On Wednesday of next week, homelessness throughout New Jersey will be documented to help determine how to address its changing conditions.

Homeless Sign
Kim Reinick, ThinkStock

The Point-In-Time survey also known as Project Homeless-Connect will take place in all 21 of New Jersey's counties.

It's a rough census and hinges on awareness among uprooted individuals, but is no easy task to put together.

"They need reminders...they need it posted...they need a poster like the ones we've given out to them," explained Judith Weittert of the Toms River Community Church.

Volunteers head towards hidden enclaves while the church and other similar venues serve as counting centers where homeless individuals can come in for clean clothes and nourishment.

Weittert says that she had high hopes for a big turnout last year at their location but only saw 12 people venture in.

"I want to see them come in and be counted," said Weittert. "I want to see all of this done for them because that's what I believe is happening here."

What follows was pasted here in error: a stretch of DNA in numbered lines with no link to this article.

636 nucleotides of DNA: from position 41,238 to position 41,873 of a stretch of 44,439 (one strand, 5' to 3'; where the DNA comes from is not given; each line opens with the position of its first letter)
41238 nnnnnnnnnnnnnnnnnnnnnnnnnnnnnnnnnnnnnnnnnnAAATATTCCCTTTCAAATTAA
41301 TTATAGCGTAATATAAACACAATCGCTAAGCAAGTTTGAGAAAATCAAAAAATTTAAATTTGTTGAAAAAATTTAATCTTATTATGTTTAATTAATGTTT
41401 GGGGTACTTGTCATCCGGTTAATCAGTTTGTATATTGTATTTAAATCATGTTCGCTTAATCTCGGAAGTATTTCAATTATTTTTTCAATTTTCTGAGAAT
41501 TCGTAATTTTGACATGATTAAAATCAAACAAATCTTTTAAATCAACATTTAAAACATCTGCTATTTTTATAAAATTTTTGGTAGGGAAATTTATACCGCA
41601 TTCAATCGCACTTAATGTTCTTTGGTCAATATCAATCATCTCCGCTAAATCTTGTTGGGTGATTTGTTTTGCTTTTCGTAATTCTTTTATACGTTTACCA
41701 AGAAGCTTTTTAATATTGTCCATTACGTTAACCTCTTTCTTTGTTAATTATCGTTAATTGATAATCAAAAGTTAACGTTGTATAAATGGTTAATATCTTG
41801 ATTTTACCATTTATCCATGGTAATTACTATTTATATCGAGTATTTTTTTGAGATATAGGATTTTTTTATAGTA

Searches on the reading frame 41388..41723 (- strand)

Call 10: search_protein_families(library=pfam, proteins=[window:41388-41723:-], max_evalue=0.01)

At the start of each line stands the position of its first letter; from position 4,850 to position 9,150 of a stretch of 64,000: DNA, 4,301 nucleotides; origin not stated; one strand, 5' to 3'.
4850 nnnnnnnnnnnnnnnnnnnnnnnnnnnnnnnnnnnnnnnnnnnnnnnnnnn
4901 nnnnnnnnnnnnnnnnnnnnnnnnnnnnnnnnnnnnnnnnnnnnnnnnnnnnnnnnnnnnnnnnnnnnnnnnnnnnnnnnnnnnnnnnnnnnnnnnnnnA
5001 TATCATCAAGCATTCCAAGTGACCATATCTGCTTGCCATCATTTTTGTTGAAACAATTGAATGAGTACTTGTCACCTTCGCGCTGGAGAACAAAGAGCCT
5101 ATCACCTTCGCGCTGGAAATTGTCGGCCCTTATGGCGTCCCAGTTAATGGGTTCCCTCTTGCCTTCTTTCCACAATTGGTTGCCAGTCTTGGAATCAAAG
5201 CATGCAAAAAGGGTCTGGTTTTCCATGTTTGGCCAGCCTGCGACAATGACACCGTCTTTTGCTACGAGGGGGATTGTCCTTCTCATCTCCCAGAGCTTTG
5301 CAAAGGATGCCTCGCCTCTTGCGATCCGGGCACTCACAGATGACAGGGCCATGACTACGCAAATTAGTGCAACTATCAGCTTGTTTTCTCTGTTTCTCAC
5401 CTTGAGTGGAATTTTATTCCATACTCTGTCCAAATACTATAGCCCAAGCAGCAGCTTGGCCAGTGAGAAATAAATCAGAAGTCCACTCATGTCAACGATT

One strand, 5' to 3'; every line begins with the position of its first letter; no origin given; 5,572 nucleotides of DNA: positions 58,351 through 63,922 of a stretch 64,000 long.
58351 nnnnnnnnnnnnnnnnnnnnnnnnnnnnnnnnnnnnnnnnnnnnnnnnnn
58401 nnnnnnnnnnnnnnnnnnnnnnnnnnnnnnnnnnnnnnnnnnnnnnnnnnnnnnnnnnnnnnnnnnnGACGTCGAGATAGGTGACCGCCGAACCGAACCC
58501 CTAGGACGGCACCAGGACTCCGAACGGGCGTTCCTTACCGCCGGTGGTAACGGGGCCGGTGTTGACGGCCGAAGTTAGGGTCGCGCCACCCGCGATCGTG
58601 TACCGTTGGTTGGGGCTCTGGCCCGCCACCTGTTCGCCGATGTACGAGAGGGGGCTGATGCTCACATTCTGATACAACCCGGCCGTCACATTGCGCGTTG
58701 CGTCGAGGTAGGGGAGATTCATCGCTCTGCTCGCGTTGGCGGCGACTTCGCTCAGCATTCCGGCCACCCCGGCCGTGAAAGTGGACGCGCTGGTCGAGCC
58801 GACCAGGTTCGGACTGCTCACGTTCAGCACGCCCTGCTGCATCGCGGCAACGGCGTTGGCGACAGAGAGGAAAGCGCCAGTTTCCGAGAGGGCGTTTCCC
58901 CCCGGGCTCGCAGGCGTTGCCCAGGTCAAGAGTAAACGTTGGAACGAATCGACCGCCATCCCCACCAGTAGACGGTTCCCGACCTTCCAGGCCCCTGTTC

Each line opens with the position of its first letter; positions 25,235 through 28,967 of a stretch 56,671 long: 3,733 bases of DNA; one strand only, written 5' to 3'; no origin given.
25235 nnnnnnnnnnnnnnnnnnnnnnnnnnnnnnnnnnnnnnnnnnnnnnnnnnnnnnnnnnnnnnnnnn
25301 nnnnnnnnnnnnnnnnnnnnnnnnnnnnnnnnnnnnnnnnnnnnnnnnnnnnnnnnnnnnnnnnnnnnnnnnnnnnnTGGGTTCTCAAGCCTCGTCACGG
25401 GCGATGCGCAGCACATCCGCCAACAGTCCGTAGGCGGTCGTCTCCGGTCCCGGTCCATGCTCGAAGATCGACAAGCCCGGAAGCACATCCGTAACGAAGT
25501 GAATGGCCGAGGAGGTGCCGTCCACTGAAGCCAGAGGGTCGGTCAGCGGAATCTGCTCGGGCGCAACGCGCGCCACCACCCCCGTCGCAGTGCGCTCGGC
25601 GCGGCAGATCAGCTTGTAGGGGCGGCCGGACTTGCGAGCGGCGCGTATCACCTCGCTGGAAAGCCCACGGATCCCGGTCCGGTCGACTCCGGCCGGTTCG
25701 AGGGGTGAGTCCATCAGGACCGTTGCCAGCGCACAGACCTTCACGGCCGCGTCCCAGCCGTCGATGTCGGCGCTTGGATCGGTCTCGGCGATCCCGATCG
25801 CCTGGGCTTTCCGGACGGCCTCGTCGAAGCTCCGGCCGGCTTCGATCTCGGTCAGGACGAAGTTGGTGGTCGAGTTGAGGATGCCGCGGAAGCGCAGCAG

She believes that the more we understand the circumstances of homelessness, the more quickly and efficiently we can address the issue.

Weittert also sees care of these individuals to be of great moral significance.

"My faith says that they're God's children," said Weittert. "That's just how I feel but they deserve the same assistance everyone else is getting."

The annual survey is more than a head count, Weittert believes, as last year volunteer there listened to some of the complicated but real life stories in the lives of these homeless individuals.

"Here they are talking and telling the interviewer all of these things that have happened to them and what they need," said Weittert. "It was perfect."

Results put together by Monarch Housing in Cranford categorized 430 people in Ocean County as being homeless in 2016, which is a nearly significant decline from three years ago when the reported amount was 682.

Data collected will support requests for public and private financial aid.

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